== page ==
There were 4 different venues around Lake Neusiedl, Europes largest "shallow" lake (it was never deeper than shoulder height anywhere and it is 11km wide at it is widest and 32km long, and is partially salted. The colour of the lake was like coffee...we called it "Lake Cappuccino".


The World Sailing Games for me was like having two regattas in one. I am trying to get as much racing experience as I can, so this event was perfect. The first week was a qualifying regatta to see which girls would advance to the final "gold" fleet, which was to be sailed in the second week. The gold fleet would include the top 10 of the world ranking list which were invited to the regatta and did not have to
qualify. Since there were only 27 girls total, there was enough equipment that we could all sail in one fleet, so after all the qualification series was finished we learned that we would sail as one group anyway, so really it was just good racing practice.

The winds that we experienced here on Lake Neusiedl were extreme...either really windy or nothing at all, which meant for some long days waiting on shore for the wind to fill in. One day we waited around from 9:30am, and were finally sent out racing at 5:30pm, only to get back to shore past 8pm. Needless to say, that made for a pretty late night and an early start for the next days' super wind.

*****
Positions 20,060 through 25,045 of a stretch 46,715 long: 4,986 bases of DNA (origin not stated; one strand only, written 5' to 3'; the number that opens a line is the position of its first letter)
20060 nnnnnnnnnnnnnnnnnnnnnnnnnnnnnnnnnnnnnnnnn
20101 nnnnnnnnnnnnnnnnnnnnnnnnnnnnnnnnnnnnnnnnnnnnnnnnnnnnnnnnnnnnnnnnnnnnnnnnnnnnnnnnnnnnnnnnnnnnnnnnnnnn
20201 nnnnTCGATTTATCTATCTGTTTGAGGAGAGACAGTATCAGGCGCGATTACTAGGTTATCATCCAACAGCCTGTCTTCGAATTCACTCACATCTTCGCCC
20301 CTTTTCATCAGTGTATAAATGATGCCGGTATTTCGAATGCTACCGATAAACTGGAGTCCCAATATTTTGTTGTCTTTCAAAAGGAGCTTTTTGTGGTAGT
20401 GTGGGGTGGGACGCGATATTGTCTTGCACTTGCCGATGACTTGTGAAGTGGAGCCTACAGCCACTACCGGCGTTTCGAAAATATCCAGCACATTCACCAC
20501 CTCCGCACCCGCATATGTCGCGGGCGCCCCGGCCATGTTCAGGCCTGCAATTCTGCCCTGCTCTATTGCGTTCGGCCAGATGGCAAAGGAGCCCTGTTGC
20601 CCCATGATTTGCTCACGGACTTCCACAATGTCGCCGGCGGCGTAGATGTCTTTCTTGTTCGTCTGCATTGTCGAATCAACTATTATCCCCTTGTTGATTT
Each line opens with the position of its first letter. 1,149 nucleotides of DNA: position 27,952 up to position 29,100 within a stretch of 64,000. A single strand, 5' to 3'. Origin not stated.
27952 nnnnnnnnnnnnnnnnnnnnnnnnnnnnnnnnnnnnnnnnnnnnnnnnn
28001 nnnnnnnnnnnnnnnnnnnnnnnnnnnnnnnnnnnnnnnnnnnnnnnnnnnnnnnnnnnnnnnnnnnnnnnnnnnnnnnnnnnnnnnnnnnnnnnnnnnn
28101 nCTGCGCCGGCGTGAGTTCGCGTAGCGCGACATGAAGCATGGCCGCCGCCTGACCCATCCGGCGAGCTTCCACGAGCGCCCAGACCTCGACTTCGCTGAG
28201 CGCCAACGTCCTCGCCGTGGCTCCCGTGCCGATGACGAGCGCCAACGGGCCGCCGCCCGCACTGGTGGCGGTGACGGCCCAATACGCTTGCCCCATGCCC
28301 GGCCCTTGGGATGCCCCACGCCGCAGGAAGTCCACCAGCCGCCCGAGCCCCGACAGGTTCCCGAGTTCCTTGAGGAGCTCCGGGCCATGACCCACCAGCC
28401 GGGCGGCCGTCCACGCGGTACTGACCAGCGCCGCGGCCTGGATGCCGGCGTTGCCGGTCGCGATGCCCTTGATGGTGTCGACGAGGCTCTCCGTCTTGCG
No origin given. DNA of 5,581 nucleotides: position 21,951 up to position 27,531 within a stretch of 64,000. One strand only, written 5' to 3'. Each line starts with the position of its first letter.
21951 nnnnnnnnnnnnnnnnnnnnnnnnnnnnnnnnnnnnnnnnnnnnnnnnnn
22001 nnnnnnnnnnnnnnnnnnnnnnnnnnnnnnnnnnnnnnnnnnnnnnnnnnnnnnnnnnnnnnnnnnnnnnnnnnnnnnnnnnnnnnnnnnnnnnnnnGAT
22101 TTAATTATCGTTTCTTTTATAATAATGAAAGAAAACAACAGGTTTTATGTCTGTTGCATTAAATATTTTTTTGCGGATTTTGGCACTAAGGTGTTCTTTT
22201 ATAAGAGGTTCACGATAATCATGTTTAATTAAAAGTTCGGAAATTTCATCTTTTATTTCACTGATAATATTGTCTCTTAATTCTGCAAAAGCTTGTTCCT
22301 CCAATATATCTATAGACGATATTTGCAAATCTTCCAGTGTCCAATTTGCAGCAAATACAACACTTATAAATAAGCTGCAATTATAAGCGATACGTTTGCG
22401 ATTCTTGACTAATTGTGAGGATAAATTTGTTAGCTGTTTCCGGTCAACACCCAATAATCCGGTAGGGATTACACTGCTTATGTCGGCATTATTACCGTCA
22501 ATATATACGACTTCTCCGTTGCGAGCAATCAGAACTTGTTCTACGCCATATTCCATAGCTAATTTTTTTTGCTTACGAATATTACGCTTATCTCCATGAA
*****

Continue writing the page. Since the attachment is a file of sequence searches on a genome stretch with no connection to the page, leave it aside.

I finished 17th overall. I was disappointed with some of my race results, but when I put it into perspective of whom I'm racing (the worlds best) and how long I've been on the board, I am proud of my accomplishments so far and believe in myself. I am on a huge learning curve, and have a lot still to learn.


My highlight of the regatta was on the windy day. It was 22-25 knots possibly gusting to 30, and I had great speed, technique and guts, especially downwind, posting a 5th and a 3rd!!! You will see in the picture that it was pretty full on.
All in all, for me the regatta was great. I sailed 16 races, made many mistakes and learned huge lessons. The windsurfing racing is so different from the sailboat racing that I did in the 470s that I am finding that I must relearn and experience many lessons "windsurfer style".
My next regatta is the Holland Regatta which starts on the 24th of May in Medemblik, Holland. Cold and possibly windy......brrrrrr.

Hope all is well and till soon,
Nikola (

posted by editors at 5/22/2006 08:02:00 PM | (0) comments

wThursday, May 18, 2006

Kirsty Jones Kiteboards from Lanzarote to Morocco

On May 13th world wave champion kitesurfer Kirsty Jones from Wales UK, broke the kitesurfing world record by kitesurfing 140 miles from Lanzarote to Morocco, land to land. It took 9 hours, non stop. Kirsty had encountered very light wind 4 hours into the challenge which slowed her down and caused her to become sea sick because of the choppy sea and swell then luckily the wind picked up and she hit speeds of 40 knots. She was forced to change tack and angle to the wind on a few occasions to ensure she arrived at her destination making the journey even more tiring and difficult.